Dr. Mehmet Oz is host of the popular TV show “The Dr. Oz Show.” He is a professor in the Department of Surgery at Columbia University and directs the Cardiovascular Institute and Complementary Medicine Program and New York-Presbyterian Hospital.

Dr. Mike Roizen is chief medical officer at the Cleveland Clinic Wellness Institute, an award-winning author, and has been the doctor to eight Nobel Prize winners and more than 100 Fortune 500 CEOs.

 

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Tags: quinoa | amino acids | nutrition | protein | plant | Roizen | Oz

Quinoa: Nutritional Powerhouse

Wednesday, 05 Feb 2014 09:04 AM

The Incan Empire grew into the largest nation on earth, stretching 2,500 miles from Colombia to Chile along the Andes Mountains. It was linked together by sophisticated roadways and legendary runners - the chasquis, young boys who darted along high mountain paths to deliver communications between villages.

We're betting their most sacred food - quinoa, (pronounced KEEN-wah), which means "Mother of Grains" in Incan - was one reason they were so strong. It has a complete protein component, with all of the nine essential amino acids your body needs but can't make. This gluten-free grass seed (it's not a grain, but from a plant related to spinach and Swiss chard) packs incredible nutritional powers.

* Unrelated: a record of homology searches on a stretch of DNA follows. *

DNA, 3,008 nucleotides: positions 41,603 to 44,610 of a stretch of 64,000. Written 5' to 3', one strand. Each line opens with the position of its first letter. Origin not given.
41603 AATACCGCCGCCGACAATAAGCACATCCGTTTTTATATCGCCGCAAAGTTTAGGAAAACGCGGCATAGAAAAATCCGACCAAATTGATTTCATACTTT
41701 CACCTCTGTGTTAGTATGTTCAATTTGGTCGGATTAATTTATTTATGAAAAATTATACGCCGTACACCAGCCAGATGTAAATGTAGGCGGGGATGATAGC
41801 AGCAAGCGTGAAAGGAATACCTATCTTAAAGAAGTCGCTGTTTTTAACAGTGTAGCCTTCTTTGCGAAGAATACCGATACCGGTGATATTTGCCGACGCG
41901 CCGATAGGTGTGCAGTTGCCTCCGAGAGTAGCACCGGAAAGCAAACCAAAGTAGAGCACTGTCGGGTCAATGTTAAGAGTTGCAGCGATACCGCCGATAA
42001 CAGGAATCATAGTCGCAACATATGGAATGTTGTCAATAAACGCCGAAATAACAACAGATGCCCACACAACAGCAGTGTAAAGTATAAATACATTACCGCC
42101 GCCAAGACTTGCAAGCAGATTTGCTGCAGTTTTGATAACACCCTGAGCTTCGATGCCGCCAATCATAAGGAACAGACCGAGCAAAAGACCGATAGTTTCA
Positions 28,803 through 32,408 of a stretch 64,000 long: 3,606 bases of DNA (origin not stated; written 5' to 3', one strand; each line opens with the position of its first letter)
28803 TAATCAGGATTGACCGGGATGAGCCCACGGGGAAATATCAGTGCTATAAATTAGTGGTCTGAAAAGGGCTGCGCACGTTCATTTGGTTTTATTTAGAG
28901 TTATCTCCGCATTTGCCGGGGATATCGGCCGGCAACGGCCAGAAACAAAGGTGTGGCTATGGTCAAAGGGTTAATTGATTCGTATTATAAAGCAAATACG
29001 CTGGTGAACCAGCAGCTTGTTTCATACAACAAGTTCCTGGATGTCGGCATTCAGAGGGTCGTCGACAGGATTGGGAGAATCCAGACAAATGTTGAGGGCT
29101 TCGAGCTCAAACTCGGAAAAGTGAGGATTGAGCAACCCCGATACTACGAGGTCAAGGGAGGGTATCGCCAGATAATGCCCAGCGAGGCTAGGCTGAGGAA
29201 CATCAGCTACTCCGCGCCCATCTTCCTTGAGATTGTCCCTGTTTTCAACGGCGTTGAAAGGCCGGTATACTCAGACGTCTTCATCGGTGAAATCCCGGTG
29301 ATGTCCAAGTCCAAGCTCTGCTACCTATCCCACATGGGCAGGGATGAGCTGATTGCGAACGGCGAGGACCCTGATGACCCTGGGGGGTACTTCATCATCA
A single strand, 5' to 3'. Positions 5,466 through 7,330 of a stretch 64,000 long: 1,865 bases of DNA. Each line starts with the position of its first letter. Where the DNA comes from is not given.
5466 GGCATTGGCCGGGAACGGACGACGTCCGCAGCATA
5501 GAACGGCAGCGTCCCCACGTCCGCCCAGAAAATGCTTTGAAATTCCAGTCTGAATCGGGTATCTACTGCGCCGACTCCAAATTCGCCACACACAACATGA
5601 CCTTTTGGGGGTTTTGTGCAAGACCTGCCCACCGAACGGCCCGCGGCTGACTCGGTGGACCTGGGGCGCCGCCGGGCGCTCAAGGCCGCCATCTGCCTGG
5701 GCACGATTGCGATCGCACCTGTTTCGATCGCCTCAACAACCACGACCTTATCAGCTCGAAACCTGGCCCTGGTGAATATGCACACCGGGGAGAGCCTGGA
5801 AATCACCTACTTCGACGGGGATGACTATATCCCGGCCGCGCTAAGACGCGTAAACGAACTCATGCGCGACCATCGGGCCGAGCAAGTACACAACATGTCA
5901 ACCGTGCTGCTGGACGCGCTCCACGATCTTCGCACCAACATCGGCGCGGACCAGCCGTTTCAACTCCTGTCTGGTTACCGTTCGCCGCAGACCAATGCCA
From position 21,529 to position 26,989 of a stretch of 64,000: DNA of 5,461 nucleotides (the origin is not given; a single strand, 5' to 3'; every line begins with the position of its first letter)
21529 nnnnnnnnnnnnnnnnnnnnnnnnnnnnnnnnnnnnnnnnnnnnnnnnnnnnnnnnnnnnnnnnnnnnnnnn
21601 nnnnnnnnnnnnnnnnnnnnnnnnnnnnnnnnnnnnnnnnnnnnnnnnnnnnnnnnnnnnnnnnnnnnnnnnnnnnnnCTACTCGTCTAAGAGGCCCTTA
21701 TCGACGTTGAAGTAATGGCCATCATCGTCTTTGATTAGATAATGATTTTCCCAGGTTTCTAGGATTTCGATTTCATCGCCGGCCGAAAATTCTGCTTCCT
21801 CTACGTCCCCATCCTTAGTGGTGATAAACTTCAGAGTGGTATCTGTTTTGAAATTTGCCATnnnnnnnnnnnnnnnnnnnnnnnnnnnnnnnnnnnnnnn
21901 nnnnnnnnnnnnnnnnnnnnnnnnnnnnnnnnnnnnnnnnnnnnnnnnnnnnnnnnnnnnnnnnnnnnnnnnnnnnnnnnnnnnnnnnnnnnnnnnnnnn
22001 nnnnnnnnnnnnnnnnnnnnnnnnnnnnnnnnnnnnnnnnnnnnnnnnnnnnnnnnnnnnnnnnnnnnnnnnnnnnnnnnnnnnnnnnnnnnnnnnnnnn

There are around 120 varieties: White or yellow/ivory is the most common. All varieties MUST be rinsed before cooking to remove the outer coating of bitter saponins, but you don't lose any nutritional value. It has a high protein-to-carb ratio: The germ makes up around 60 percent of the seed; in wheat, it's only 3 percent. And it packs more potassium than any true grain. Other nutritional facts: 1 cup has 625 calories; 1.2 g saturated fat; 6 g polyunsaturated fat; and 2.7 g monounsaturated fat; 109 g carbs; 12 g fiber; 24 g protein; 40 percent of vitamin B-6's recommended daily allowance; and 83 percent of your daily magnesium.

When you give it a try, remember, don't overcook it. Boil 1 cup of quinoa in 2 cups water for 15 minutes. Drain in a fine mesh strainer; return to covered pan, let rest for another 15 minutes. That'll get you up and running!


© King Features Syndicate

 
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The Incan Empire grew into the largest nation on earth, stretching 2,500 miles from Colombia to Chile along the Andes Mountains. It was linked together by sophisticated roadways and legendary runners - the chasquis, young boys who darted along high mountain paths to deliver...
quinoa,amino acids,nutrition,protein,plant,Roizen,Oz
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2014-04-05
Wednesday, 05 Feb 2014 09:04 AM
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